The Rise of a Giant

Dec 11, 2006

European astronomy has received a tremendous boost with the decision from ESO's governing body to proceed with detailed studies for the European Extremely Large Telescope. This study, with a budget of 57 million ...

The Planet, the Galaxy and the Laser

Aug 03, 2007

On the night of 21 July, ESO astronomer Yuri Beletsky took images of the night sky above Paranal, the 2600m high mountain in the Chilean Atacama Desert home to ESO's Very Large Telescope. The amazing images ...

SINFONI Opens With Upbeat Chords

Aug 24, 2004

ESO's Very Large Telescope welcomes the first ever adaptive optics assisted spectrograph on an 8-m class telescope: SINFONI. During the successful commissioning of the Adaptive Optics Module, exceptional ima ...

Recommended for you

Comet Jacques makes a 'questionable' appearance

12 minutes ago

What an awesome photo! Italian amateur astronomer Rolando Ligustri nailed it earlier today using a remote telescope in New Mexico and wide-field 4-inch (106 mm) refractor. Currently the brightest comet in ...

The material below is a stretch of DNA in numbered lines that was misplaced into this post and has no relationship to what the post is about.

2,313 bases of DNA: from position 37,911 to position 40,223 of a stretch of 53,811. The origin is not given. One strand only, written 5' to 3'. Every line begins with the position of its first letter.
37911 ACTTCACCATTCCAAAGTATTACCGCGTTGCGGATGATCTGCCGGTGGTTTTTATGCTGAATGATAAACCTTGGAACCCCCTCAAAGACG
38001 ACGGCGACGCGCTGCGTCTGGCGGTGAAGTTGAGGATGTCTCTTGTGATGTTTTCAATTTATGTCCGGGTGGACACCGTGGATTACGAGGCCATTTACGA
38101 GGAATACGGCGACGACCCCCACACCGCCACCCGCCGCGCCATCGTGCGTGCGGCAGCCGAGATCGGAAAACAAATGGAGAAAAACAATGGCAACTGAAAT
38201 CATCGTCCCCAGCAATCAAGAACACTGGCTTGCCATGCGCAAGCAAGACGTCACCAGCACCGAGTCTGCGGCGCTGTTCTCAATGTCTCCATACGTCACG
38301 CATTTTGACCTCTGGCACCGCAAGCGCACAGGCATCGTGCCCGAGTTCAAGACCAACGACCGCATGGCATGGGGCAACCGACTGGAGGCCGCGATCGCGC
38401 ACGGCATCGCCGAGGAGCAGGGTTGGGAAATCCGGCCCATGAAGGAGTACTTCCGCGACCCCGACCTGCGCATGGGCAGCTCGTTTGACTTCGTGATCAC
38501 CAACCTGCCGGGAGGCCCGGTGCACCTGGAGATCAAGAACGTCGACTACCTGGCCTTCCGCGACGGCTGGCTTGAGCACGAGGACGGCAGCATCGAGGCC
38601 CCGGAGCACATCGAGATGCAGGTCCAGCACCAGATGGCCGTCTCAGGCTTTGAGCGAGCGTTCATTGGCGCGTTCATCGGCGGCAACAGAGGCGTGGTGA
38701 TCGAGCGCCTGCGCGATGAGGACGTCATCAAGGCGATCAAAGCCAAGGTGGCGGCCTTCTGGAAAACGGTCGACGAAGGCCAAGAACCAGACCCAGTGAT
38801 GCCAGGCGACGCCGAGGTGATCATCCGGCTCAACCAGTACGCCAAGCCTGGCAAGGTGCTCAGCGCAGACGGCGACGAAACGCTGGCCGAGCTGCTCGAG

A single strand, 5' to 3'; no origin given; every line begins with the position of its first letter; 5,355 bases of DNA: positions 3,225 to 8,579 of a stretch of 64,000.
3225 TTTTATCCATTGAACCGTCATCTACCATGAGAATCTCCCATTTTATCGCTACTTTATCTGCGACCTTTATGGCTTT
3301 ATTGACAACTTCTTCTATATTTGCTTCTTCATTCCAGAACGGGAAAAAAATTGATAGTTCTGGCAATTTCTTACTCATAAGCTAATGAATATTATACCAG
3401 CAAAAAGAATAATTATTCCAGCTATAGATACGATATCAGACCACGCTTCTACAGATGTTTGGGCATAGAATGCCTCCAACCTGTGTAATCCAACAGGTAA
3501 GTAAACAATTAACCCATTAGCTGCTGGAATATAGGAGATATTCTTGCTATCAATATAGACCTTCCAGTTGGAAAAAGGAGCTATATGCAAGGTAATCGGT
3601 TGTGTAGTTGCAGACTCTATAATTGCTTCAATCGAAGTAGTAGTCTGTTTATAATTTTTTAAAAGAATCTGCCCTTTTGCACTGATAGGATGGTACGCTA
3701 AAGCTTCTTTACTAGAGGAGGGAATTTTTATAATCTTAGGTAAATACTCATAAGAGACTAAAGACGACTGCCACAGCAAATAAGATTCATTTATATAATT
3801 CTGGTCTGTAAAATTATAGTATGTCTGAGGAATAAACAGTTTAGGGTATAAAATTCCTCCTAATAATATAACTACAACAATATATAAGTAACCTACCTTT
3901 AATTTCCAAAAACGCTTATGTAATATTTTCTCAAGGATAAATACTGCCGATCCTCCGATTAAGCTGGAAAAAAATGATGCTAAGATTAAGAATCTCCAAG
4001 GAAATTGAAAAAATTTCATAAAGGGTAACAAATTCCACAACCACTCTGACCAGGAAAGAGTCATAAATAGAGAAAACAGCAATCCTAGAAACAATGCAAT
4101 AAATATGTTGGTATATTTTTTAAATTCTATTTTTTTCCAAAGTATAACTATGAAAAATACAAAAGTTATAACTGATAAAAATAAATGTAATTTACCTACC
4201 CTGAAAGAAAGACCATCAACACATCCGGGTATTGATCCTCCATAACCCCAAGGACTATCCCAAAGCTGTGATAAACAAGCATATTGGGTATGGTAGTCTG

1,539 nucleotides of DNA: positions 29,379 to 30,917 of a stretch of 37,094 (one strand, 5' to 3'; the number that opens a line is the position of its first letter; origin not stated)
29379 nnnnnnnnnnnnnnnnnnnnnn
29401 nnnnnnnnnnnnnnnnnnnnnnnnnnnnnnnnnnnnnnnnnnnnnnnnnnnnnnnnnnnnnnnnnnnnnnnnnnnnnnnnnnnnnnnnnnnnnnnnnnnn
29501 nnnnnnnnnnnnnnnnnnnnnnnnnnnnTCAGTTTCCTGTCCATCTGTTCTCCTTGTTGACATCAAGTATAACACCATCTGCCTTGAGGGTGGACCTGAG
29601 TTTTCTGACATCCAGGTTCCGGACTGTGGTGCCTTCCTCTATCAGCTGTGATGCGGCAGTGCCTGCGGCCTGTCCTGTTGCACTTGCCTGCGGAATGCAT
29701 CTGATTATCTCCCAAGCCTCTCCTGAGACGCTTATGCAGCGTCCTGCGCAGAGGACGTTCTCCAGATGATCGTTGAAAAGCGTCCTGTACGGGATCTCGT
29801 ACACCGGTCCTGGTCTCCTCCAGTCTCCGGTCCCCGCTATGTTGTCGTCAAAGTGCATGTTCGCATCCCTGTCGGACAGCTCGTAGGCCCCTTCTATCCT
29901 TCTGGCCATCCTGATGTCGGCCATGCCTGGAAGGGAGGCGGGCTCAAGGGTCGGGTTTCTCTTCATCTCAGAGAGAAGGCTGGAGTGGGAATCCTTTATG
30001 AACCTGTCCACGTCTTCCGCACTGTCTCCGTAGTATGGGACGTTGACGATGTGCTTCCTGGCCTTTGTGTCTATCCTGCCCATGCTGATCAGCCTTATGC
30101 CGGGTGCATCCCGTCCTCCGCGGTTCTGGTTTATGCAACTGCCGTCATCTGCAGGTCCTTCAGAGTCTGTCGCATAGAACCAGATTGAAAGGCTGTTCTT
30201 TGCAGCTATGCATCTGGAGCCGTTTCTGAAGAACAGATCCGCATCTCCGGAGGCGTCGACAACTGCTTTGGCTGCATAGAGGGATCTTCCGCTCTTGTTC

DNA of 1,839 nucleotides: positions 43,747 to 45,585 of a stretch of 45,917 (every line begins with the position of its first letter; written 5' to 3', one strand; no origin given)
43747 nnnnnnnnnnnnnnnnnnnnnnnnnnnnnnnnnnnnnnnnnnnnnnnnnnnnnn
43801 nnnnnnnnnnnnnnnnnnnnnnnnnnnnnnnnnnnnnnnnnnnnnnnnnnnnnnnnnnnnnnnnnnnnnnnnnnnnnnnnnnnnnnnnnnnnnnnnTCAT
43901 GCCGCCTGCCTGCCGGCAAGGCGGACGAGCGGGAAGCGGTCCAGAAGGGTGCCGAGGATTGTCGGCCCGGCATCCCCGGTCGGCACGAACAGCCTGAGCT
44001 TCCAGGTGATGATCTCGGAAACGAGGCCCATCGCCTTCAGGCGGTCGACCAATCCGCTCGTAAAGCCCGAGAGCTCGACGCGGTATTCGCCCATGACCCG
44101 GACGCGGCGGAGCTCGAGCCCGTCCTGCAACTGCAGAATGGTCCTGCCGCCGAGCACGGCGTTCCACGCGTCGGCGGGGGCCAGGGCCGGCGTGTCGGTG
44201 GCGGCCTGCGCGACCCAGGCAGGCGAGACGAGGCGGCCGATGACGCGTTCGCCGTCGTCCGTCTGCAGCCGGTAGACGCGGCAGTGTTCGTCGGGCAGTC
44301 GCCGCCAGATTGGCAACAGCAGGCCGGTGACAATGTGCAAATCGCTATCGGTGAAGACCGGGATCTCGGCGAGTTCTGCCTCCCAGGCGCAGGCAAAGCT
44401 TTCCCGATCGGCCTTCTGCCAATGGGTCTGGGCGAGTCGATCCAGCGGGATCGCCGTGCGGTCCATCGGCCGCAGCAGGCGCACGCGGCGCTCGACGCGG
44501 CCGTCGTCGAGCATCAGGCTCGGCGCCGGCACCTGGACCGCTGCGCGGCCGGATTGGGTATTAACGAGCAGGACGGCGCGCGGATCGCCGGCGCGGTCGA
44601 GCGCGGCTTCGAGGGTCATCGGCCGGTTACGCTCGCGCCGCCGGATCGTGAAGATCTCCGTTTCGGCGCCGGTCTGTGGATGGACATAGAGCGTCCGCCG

Image: Our flocculent neighbour, the spiral galaxy M33

21 minutes ago

The spiral galaxy M33, also known as the Triangulum Galaxy, is one of our closest cosmic neighbours, just three million light-years away. Home to some forty billion stars, it is the third largest in the ...

Image: Chandra's view of the Tycho Supernova remnant

Jul 25, 2014

More than four centuries after Danish astronomer Tycho Brahe first observed the supernova that bears his name, the supernova remnant it created is now a bright source of X-rays. The supersonic expansion of ...

User comments : 1

Adjust slider to filter visible comments by rank

Display comments: newest first

5 / 5 (1) Jan 17, 2011
Question born of laziness:

Do they compare observations from land based adaptive optics to space borne observations?